revealed the edition or year the prints were published. In my article Print
States Versus Editions, on this website, you can learn about print
states and how meaningless 2nd State is to print authentication. That
seller is a professional dealer. I believe the only reason for using the
2nd State term was to confuse and mislead buyers.
of the high quality Audubon reproductions (Amsterdam, Loates, Abbeville
and Leipzig) are regularly sold on eBay in various numbers. There are
many more “fake” originals, cheap reproductions and poster type
prints offered as “originals” or being vintage, antique or very old.
If one is a knowledgeable Audubon collector or has read about
authentication of Audubon prints (see my Modern DEF Review and Is Your Audubon
Print an Original articles on this website), these auctions can be easily recognized for
what they are. If you haven’t educated yourself about Audubon print
authentication, you should not be bidding on them on eBay.
sellers have a strong following on eBay. It seems that their auctions
bring higher prices than auctions for the same print by other sellers. I
believe the major reason for this is confidence in the seller, more than
differences in the actual condition of the same print. These few
professional antique print dealers (who sell more than just Audubon
prints on eBay) work very hard to provide an accurately described
product, and super communication and service to their buyers. Their
efforts pay off in higher prices and an excellent reputation and
eBay sellers guarantee the originality of the Audubon prints they list.
This guarantee is meaningless unless backed up with a money back refund
policy. The amount of money you have to bid in order to win an original
Audubon print on eBay is large enough so that you don’t want to risk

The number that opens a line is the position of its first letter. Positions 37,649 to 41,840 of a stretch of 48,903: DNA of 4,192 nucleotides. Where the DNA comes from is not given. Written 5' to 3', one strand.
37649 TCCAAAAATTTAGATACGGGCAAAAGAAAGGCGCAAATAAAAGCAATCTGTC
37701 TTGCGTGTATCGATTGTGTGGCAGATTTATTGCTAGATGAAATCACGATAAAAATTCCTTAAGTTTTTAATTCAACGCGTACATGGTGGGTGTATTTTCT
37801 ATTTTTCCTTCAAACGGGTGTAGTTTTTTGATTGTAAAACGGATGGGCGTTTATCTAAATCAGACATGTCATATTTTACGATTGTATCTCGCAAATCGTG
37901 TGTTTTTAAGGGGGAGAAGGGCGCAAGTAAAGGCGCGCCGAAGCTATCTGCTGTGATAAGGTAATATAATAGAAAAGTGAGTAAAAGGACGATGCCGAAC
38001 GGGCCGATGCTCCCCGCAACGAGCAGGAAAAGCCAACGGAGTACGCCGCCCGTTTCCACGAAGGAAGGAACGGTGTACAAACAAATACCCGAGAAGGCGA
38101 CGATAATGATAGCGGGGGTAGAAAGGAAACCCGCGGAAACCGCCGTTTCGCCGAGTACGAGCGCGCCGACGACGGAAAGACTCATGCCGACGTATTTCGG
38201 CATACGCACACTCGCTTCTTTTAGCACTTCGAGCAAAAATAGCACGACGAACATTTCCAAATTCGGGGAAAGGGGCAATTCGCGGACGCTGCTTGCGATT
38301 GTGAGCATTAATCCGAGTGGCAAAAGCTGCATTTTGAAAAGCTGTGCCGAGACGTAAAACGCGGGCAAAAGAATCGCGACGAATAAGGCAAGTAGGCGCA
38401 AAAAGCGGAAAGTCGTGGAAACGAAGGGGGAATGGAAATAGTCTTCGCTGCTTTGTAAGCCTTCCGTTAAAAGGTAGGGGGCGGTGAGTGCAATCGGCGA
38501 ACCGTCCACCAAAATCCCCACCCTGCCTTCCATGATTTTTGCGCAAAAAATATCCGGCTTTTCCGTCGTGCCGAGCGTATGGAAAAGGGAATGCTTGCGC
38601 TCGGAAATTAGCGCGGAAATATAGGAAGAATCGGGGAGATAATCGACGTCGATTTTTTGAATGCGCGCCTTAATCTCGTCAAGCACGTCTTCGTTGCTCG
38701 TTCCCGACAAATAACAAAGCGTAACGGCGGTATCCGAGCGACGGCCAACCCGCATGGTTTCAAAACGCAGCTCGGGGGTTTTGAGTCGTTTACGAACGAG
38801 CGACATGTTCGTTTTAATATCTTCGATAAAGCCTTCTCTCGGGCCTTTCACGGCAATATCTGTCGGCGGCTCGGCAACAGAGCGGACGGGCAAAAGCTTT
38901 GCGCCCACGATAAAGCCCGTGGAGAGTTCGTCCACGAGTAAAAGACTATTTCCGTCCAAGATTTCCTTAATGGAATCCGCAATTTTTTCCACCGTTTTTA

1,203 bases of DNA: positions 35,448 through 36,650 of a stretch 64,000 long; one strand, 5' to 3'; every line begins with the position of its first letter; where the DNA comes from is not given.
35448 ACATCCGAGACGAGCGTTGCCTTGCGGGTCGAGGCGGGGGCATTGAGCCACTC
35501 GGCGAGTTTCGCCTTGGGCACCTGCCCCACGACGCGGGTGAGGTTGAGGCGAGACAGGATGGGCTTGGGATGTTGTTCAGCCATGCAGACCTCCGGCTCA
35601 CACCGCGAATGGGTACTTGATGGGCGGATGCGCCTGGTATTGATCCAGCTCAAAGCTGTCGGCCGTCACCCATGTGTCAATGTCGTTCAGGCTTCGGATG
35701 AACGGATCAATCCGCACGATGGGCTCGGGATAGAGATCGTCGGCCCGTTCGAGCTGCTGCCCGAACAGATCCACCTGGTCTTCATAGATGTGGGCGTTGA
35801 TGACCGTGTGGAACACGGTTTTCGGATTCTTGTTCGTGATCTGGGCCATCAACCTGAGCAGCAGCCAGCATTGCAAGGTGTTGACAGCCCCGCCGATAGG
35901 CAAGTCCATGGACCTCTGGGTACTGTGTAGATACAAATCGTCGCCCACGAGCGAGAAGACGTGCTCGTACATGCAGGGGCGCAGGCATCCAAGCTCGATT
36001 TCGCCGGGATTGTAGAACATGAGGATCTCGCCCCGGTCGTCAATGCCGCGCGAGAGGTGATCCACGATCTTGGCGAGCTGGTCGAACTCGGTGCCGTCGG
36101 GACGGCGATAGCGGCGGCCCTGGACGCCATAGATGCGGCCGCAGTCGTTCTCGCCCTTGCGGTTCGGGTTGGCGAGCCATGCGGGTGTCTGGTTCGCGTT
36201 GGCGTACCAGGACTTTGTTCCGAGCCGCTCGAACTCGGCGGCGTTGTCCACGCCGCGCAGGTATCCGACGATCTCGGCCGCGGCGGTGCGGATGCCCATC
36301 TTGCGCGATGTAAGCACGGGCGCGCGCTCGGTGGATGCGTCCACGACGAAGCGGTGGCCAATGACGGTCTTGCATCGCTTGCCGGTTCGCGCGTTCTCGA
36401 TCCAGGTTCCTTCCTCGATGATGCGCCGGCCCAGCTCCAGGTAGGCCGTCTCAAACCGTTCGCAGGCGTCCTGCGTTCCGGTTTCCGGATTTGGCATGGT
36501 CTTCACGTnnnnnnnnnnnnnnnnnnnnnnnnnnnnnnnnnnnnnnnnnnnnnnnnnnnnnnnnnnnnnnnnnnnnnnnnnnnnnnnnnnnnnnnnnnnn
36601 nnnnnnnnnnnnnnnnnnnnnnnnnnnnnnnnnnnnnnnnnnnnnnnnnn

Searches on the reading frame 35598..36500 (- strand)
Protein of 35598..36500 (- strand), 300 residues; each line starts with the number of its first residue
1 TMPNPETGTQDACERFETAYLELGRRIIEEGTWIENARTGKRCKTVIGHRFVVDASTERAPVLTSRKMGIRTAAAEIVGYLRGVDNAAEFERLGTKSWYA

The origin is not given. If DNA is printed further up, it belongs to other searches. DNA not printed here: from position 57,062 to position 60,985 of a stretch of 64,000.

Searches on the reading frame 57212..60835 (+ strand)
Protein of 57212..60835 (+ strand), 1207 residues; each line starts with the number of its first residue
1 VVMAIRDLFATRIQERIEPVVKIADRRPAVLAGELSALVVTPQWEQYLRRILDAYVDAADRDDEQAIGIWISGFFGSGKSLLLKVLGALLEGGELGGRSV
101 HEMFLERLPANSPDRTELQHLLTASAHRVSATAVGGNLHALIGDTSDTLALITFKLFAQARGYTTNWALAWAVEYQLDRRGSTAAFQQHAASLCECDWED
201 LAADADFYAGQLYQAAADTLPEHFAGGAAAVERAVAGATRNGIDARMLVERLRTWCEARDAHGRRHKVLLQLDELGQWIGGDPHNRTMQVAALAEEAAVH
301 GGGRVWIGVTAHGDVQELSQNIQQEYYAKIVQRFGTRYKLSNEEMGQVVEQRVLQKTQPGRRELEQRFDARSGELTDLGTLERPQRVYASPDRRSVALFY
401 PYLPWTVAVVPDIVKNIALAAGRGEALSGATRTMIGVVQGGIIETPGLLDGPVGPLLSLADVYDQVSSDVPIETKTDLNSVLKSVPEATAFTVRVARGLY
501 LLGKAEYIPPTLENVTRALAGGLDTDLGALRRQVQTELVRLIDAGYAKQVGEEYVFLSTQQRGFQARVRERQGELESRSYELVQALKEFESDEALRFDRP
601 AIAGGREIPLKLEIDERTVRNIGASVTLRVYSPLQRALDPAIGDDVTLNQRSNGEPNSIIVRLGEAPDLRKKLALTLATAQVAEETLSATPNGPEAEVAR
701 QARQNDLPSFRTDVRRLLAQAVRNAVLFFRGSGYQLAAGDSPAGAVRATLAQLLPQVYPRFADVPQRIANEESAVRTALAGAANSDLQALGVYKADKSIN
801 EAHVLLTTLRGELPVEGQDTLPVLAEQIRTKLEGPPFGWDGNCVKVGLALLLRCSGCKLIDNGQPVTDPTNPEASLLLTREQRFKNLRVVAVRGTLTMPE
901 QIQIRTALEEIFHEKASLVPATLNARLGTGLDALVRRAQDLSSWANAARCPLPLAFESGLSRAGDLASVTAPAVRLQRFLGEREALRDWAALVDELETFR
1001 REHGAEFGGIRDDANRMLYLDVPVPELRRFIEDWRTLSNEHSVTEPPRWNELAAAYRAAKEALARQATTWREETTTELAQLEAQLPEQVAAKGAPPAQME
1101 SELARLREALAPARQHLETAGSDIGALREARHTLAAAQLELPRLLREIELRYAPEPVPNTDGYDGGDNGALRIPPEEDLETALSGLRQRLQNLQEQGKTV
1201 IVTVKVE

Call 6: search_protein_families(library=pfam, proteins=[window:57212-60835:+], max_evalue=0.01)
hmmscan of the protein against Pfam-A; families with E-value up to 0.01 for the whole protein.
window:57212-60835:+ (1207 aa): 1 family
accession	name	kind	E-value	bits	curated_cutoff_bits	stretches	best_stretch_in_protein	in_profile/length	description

losing that money to fraudulent sellers. Unless you know a seller or are
confident with the seller’s reputation, I would avoid sending money
orders or personal checks. Use a credit card or PayPal to purchase your
auction winnings. If something goes wrong, you at least have the
protection provided by PayPal or Federal laws governing credit card use.
I would avoid buying matted or framed prints on eBay. Unless you can be certain that the work was done very recently, using the highest quality archival materials, you will probably wind up discarding the matting materials and having the work redone. More importantly, there is the likelihood that the matting is covering unseen flaws and damage, either pre-existing and covered up by the new mat and frame or actually caused by the use of older non-archival materials.
I generally would avoid bidding on eBay "LIVE" auctions. Small to medium sized auction houses, with only a general knowledge of Audubon prints, do most of these type auctions. Images and condition reports are poor, while rules and terms and conditions of sale are lengthy, and often confusing or unclear. Most of the auction houses on eBay LIVE do not ship the items themselves. You must usually make your own packing and shipping arrangements with "recommended" private carriers, often at very high rates. Some of the larger auction houses have begun using eBay LIVE, and images and condition reports have gotten somewhat better. There is usually a hefty buyer’s premium added on to your final eBay LIVE winning bid. eBay LIVE bidders are penalized by paying a buyer's premium that is at least 5% higher than if you went to the auction house website and registered and placed an absentee bid there.
bidding on antique Audubon prints on eBay, be mindful of the print’s
condition and general market value. Avoid getting into a bidding war
with another buyer, and running up the price above actual retail. If you
are a careful eBay buyer, you can purchase original Audubon prints in as
good or better condition than you would find at many retail dealers, for
50%-60% of dealers’ retail prices, or less.
eBay Sellers – (listed alphabetically)
CIRQLAR – P. Scott Francis
eBay is the registered trademark of eBay Inc.
© 2008 by Ron Flynn